"One of the first things that hit me when they told me that he wasn't coming home, I realized that I wasn't just grieving for him. I was grieving for my life," Natalie says.
In an instant, Natalie lost her true love, the father of her children, and the military lifestyle she'd lived for twelve years.
"My son, Caylen, that night came to me and said, 'Momma, I'm going to make sure you never lose anything else again.' He's not really dealing with it," Natalie says.
Caylen is eight years old. He and his two sisters join a growing list of more than 1, 200 children who've lost a parent in Iraq or Afghanistan.
Once the memorials are over and the paperwork signed, many of today's military families say they feel forgotten, left to deal with their grief and their children's on their own.
A recent government audit of the military's casualty assistance program found inconsistent training and a lack of standards for casualty officers across all branches of the military.
That's no surprise to Army wife and volunteer Debbie Busch.
"We looked at what their training was, and it was a three-hour course and a video. To do the hardest duty they're ever going to have to do," says Debbie at the Gold Start Grief Center.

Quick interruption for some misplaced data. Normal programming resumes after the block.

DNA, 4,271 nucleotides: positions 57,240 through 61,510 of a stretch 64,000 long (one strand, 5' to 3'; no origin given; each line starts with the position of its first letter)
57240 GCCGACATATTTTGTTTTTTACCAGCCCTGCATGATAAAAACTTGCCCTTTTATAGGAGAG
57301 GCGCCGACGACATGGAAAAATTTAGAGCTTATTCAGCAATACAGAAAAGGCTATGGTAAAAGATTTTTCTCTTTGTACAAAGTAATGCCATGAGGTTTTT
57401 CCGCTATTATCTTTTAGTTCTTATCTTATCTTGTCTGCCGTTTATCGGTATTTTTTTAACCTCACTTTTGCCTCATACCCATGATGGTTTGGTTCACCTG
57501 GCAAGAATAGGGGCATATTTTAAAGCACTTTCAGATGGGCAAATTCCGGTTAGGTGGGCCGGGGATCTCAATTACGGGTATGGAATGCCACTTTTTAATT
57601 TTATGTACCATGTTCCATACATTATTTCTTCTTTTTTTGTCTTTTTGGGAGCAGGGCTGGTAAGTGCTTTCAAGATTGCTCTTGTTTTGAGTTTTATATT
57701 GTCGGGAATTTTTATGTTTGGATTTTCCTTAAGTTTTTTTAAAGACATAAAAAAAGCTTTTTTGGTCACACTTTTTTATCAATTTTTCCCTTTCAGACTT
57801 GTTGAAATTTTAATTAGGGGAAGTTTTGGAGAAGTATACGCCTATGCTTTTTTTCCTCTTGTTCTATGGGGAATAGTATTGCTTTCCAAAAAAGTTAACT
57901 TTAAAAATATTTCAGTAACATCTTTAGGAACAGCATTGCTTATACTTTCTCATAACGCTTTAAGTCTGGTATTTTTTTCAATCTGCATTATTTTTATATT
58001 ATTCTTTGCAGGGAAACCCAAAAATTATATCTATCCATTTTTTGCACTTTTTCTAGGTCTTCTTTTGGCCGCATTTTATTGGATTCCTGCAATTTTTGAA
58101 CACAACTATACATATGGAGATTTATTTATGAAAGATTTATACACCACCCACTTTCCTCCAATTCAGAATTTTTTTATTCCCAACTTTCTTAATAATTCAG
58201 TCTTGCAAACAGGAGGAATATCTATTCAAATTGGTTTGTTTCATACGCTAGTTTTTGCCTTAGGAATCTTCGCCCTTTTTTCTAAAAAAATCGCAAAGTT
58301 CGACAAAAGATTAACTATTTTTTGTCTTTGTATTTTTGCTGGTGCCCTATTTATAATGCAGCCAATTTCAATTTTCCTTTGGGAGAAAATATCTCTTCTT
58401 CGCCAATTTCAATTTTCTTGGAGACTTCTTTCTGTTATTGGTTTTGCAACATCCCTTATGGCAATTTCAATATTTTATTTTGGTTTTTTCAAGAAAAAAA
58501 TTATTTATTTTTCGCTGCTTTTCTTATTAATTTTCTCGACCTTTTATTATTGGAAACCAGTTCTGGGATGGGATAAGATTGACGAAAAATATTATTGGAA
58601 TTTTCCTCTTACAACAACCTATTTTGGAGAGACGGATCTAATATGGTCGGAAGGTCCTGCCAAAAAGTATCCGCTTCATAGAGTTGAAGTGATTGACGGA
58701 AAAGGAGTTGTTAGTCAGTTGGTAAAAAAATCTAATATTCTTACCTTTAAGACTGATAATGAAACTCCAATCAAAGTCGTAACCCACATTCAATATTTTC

She started pushing the Army for more training more than a year ago, and convinced the commander at Fort Hood to give her a building for a grief counseling center
"We want it to be a warm place for the children," Debbie says.
Now, the entire Army is overhauling its training, teaching casualty officers how to show more compassion and play bigger roles in the grief and bereavement process. Even the Department of Defense has a new 24-hour hotline and Web site for families.
Tomorrow would have been Natalie Craver's wedding anniversary.
"I wonder if he's someplace with people he loves and I wonder if he can see me and if he's proud of me," Natalie says, crying.
She knows she'll need her military family to help lift her back on her feet.